Tomorrow evening the deadline for the formation of a majority in the Knesset expires. The possibilities for agreements are practically nil. The country is heading towards the third election in less than a year, in a climate of persistent uncertainty. Netanyahu gives the green light for the party primaries ahead of the vote.
Jerusalem (AsiaNews / Agencies) - The two main parties in Israel, the Likud led by outgoing Prime Minister Benjamin Netanyahu and the "Blue White" coalition of rival Benny Gantz, chose March 2 as the date for the next political elections, the third in less than a year.
If by midnight tomorrow, 11 December, no Knesset member - after the two unsuccessful attempts by Netanyahu and Gantz in recent months - succeed in securing a parliamentary majority, the country will therefore be called back to the polls in a context of severe instability.
The 21-day period in which Parliament can indicate one of its members called to collect a majority of 61 seats (out of a total of 120) expires tomorrow evening. Within 90 days the end of the legislature is declared and new elections are held. However, the reality is that the scenario for the coming months does not seem likely to change much, given that the latest polls confirm a sort of parity between the two main camps.
In April Netanyahu won the election, but failed to form a majority in the Knesset, where at least 61 seats out of a total of 120 are needed. The subsequent September 17 vote confirmed the deadlock, which effectively prevented one of the two most important sides to create a government.
Netanyahu had offered Gantz a unit executive and an alternation at the helm, taking the first two years of his term to survive on a political level and escape the trials, which could start in the coming months. The proposal was rejected by the centrist leader, in a context of deep rift around the figure of the outgoing premier who remains the main obstacle to the birth of a national unity government.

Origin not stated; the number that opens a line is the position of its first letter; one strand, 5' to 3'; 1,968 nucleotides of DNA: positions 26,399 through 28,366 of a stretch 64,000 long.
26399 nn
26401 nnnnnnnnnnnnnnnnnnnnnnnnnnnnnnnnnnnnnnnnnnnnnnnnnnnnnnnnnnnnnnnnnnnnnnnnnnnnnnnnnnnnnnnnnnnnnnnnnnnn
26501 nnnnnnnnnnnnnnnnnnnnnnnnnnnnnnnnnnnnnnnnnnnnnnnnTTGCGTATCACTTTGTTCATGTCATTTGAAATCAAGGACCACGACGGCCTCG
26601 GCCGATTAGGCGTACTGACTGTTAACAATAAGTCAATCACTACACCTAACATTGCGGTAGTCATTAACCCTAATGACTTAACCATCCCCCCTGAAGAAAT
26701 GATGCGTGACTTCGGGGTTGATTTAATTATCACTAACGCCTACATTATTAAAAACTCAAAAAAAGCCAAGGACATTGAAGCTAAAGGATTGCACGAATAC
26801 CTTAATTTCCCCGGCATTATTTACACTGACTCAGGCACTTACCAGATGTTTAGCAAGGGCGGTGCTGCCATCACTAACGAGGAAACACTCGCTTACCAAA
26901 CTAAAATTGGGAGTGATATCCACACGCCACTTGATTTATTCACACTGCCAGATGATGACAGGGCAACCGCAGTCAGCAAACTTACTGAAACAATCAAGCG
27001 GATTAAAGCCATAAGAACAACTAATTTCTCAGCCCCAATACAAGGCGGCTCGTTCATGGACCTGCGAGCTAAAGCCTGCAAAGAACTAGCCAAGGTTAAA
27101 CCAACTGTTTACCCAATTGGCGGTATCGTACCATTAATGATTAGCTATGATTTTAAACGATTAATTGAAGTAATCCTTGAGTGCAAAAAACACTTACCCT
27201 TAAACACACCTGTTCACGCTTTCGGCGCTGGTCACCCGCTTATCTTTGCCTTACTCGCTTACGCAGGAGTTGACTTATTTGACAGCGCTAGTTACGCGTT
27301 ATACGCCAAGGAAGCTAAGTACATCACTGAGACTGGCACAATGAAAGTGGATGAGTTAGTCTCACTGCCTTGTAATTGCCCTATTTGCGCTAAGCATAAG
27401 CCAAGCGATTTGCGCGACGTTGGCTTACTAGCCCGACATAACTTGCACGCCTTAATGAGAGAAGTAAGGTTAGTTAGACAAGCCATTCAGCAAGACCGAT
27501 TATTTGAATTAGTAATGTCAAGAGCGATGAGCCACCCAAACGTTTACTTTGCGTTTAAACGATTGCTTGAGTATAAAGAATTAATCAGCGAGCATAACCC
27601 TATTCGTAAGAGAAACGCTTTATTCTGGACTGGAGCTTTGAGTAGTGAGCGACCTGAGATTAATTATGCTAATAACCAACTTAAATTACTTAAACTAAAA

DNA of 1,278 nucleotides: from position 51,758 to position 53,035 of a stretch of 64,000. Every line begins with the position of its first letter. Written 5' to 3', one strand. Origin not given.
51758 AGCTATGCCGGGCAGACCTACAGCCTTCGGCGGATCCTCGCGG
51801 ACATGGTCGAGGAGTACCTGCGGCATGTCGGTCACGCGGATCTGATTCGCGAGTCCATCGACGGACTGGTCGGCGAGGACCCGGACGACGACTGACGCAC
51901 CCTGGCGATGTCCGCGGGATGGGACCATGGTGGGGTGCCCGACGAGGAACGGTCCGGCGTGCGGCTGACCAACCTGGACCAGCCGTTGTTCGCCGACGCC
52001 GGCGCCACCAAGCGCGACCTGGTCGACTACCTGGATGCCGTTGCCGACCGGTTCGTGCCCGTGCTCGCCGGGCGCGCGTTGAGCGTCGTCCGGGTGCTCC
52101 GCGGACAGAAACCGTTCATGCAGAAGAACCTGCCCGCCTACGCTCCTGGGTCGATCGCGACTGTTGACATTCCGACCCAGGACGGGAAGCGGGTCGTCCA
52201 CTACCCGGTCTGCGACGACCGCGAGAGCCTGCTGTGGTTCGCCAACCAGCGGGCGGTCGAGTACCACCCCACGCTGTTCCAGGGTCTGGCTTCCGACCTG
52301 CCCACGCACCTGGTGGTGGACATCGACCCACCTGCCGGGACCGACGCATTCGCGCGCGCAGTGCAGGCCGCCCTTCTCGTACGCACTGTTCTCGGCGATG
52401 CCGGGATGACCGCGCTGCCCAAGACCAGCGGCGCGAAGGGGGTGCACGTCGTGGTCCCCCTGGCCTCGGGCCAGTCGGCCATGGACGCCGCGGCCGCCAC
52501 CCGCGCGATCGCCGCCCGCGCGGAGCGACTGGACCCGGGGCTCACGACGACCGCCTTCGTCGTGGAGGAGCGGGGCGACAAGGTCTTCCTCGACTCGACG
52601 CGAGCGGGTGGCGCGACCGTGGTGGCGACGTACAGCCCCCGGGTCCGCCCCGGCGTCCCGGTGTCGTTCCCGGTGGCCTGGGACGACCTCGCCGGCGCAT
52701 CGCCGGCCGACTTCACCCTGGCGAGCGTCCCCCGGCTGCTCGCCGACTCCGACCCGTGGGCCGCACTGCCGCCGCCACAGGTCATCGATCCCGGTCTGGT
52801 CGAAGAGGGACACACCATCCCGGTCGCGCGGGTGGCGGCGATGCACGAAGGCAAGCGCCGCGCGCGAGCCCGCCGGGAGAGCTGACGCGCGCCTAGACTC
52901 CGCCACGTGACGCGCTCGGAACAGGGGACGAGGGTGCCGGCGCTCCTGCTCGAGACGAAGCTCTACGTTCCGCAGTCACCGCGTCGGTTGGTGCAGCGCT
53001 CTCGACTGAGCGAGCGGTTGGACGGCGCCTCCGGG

The date of 2 March, indicated by Likud and Blue and White, requires the approval of two-thirds of Parliament to be enforceable. However, the two fronts actually control - with a series of alliances - the Knesset, so it is very likely that the choice will be confirmed.
Meanwhile, in view of the vote, the outgoing premier Benjamin Netanyahu seems to have given his assent to the party primaries to choose the future Likud leadership and the man who will present himself to the country in the elections. In recent weeks, activists inside the party and other prominent leaders had demanded the primaries, as the last three rounds with Netanyahu at the helm ended in a stalemate.
Analysts and experts point to Gideon Sa’ar as Netanyahu's main challenger to lead the party, the only figure that emerged in recent years to counteract his internal leadership. "The Prime Minister - reads a note from the party - does not oppose the primaries [...] in which he will repeat a great victory". Immediate the reply by Sa’ar, who says he welcomes the "declaration" of the premier "with favor" and recalls that "the Likud is the most important political movement in Israel and boasts a great democratic tradition within it".